Revealed: Migration cap to cost British universities £766 million per year in lost revenue and push up fees

by Atul Hatwal

An analysis of the government’s latest higher education funding figures by Uncut reveals that British universities will lose £766m of revenue each year as a direct result of the government’s target to cut net migration below 100,000.

The cut will inevitably increase upwards pressure on fees for domestic students, according to academics.

David Cameron renewed his commitment to the target in his speech on immigration earlier this week and to achieve the government’s target of net migration in the tens of thousands, the government’s Migration Advisory Committee has identified the need for cuts of 60% in the numbers of foreign students.

Based on the current level of net migration, 239,000 per year, a reduction of 139,000 is needed to reduce net migration below 100,000, which would mean 83,400 fewer foreign students – 60% of 139,000.

Because of European law, the UK can only bar students from outside the EU which means non-EU students will bear the full brunt of the cuts.

New government figures reveal that last year non-EU students contributed £2.6bn in fees, over 30% of the total tuition fees budget. Based on these figures a cut of 83,400 would mean a revenue shortfall of £766 million per year.

If the government wanted to plug the shortfall through the tax system, this would involve tax increases equivalent to a hike in the higher rate of income tax by 1p.

Amongst the hardest hit by the revenue reduction will be some of the country’s leading universities which have the highest proportions of foreign students.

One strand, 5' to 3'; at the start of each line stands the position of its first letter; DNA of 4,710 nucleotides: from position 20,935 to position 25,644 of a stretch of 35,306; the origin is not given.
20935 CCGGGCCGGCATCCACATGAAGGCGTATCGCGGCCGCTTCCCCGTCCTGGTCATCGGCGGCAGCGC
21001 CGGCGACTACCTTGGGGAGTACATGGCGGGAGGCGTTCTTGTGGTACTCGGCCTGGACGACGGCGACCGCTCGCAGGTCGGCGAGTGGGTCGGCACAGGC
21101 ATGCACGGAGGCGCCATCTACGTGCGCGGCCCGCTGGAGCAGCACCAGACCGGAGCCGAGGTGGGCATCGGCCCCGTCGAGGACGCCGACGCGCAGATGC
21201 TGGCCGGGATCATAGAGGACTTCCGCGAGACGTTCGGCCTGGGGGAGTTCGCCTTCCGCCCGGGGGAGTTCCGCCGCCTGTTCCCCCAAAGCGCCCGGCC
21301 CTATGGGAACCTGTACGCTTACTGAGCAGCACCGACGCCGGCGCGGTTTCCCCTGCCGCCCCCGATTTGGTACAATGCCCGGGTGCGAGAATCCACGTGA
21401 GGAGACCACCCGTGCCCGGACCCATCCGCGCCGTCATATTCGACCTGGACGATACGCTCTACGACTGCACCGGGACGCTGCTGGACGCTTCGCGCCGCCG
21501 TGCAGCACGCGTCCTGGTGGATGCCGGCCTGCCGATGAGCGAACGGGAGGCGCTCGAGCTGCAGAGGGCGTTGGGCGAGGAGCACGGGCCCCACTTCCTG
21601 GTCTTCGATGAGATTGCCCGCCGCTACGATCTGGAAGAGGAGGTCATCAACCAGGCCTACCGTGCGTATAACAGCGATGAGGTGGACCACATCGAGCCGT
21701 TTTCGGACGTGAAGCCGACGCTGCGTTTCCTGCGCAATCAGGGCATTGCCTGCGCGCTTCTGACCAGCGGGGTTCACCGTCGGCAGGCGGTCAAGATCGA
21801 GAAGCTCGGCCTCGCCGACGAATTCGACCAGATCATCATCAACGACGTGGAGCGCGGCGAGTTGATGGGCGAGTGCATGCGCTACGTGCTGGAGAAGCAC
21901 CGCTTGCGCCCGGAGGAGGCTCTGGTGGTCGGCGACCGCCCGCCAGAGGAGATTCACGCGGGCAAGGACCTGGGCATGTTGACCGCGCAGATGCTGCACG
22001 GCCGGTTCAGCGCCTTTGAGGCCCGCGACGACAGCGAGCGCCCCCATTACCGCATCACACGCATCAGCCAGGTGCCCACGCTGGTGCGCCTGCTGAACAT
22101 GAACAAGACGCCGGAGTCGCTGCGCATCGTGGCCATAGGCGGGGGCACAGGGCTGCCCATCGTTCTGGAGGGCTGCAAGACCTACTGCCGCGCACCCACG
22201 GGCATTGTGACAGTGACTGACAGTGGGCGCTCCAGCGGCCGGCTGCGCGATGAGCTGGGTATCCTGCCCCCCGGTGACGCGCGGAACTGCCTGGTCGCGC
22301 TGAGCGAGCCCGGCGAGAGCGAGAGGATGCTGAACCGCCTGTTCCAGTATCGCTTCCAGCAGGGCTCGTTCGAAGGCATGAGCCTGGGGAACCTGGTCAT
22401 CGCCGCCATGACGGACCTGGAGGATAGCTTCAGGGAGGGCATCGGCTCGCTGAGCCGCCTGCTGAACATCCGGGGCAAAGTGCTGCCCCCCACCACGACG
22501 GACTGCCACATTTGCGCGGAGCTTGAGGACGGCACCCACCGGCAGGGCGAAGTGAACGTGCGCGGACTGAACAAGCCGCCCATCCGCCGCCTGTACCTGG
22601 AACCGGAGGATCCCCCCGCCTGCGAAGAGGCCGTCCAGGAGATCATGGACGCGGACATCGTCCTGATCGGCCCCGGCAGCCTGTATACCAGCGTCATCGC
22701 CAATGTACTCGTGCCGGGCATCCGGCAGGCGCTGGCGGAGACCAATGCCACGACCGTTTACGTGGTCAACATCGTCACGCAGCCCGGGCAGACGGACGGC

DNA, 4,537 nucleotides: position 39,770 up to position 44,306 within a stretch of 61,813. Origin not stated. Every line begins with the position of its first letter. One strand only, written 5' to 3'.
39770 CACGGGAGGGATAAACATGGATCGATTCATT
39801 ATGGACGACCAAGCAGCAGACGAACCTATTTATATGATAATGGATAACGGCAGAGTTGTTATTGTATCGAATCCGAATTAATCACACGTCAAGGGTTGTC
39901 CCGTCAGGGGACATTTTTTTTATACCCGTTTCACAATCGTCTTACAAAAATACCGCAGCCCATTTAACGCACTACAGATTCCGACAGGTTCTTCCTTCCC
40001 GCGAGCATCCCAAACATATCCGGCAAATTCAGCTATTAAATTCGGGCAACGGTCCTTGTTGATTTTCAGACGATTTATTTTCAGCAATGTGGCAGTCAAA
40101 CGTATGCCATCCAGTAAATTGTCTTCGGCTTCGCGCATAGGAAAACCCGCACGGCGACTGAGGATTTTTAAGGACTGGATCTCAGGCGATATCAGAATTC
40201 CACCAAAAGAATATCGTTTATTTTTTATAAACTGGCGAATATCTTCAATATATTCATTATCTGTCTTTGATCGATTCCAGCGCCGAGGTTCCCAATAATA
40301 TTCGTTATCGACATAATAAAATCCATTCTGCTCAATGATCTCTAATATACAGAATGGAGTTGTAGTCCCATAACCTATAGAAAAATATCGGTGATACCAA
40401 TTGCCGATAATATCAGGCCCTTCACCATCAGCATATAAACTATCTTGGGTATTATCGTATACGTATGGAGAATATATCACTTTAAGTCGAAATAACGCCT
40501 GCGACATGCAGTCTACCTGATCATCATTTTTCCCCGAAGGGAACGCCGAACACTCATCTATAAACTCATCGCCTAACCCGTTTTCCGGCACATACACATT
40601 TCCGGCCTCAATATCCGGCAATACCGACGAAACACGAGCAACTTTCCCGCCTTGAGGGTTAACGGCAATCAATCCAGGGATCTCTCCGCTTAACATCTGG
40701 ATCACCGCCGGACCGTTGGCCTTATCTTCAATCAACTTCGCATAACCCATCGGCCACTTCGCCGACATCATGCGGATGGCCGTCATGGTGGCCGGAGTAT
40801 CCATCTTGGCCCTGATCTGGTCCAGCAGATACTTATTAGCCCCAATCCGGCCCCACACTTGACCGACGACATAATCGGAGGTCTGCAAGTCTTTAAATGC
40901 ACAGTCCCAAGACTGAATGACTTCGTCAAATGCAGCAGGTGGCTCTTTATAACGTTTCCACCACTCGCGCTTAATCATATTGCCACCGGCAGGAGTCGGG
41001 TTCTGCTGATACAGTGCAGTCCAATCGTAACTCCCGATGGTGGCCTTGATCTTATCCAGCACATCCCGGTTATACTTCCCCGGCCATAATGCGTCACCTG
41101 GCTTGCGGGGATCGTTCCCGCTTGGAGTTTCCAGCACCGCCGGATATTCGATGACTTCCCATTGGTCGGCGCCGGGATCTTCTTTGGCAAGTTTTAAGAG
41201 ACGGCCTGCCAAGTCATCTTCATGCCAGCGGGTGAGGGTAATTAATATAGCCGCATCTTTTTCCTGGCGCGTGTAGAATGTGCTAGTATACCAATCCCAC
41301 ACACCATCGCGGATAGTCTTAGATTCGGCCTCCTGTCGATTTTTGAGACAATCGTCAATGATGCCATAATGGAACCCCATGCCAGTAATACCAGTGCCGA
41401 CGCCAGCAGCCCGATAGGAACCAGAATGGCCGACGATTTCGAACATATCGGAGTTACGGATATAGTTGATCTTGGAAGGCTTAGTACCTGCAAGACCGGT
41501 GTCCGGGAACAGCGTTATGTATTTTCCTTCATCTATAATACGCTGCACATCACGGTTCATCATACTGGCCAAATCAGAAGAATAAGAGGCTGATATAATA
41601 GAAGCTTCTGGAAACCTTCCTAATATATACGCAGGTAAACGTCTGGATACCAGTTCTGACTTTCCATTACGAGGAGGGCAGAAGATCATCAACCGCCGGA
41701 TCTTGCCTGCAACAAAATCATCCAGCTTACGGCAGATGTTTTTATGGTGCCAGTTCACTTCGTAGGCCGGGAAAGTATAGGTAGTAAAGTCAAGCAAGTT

This includes the LSE, which has 65% foreign students, Imperial College with 40% foreign students and the University of Warwick with 28% foreign students.

The result of the cuts will be greater pressure to increase fees to the maximum.

Universities will typically charge foreign students fees that are several times the level that are charged to UK students, cross-subsidising costs for domestic students.

For example, a student wanting to study a physics degree at Imperial will be charged well over £20,000 per year. This is substantially more than the £9,000 tuition fees that British university students will pay at the top annual fee rate.

The cross-subsidy will have been factored into Universities’ calculations in setting fees. A senior academic at a top five university was blunt about the costs of their degrees,

“At £9,000, we don’t even cover our costs. The actual cost for a physics degree is £14,000. Without a cross-subsidy it isn’t going to work”

In contrast to the British stance, Australia recently changed its immigration policy to make it easier for its Universities to attract high-spending foreign students, particularly from India.

Similarly, the USA and Canada don’t include foreign students in their main immigration statistics that the political debate does not prevent their universities attracting valuable overseas students.

At a time when tuition fee budgets are already under pressure and several leading universities have already started pushing to lift the £9k cap, the cuts to foreign students will further destabilise higher education funding plans in Britain.

Atul Hatwal is associate editor of Labour Uncut.

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5 Responses to “Revealed: Migration cap to cost British universities £766 million per year in lost revenue and push up fees”

  1. swatantra says:

    Thats nearly a billion.
    And with no future Gaddafi offspring to help bale LSE and others out.
    No wonder Dutch Italian and oher European Universities are muscling in on the lucrative student market. And Indian Universities providing equally and even superior courses than the recently enobled polytechnics and technical colleges now termed ‘metrotpolitan universities.
    We could end up with the extraordinary situation of English Universities for English Students, and elite ones at that.’

  2. Roger says:

    Being Tories the motivation is racist and the implementation will be completely cocked-up.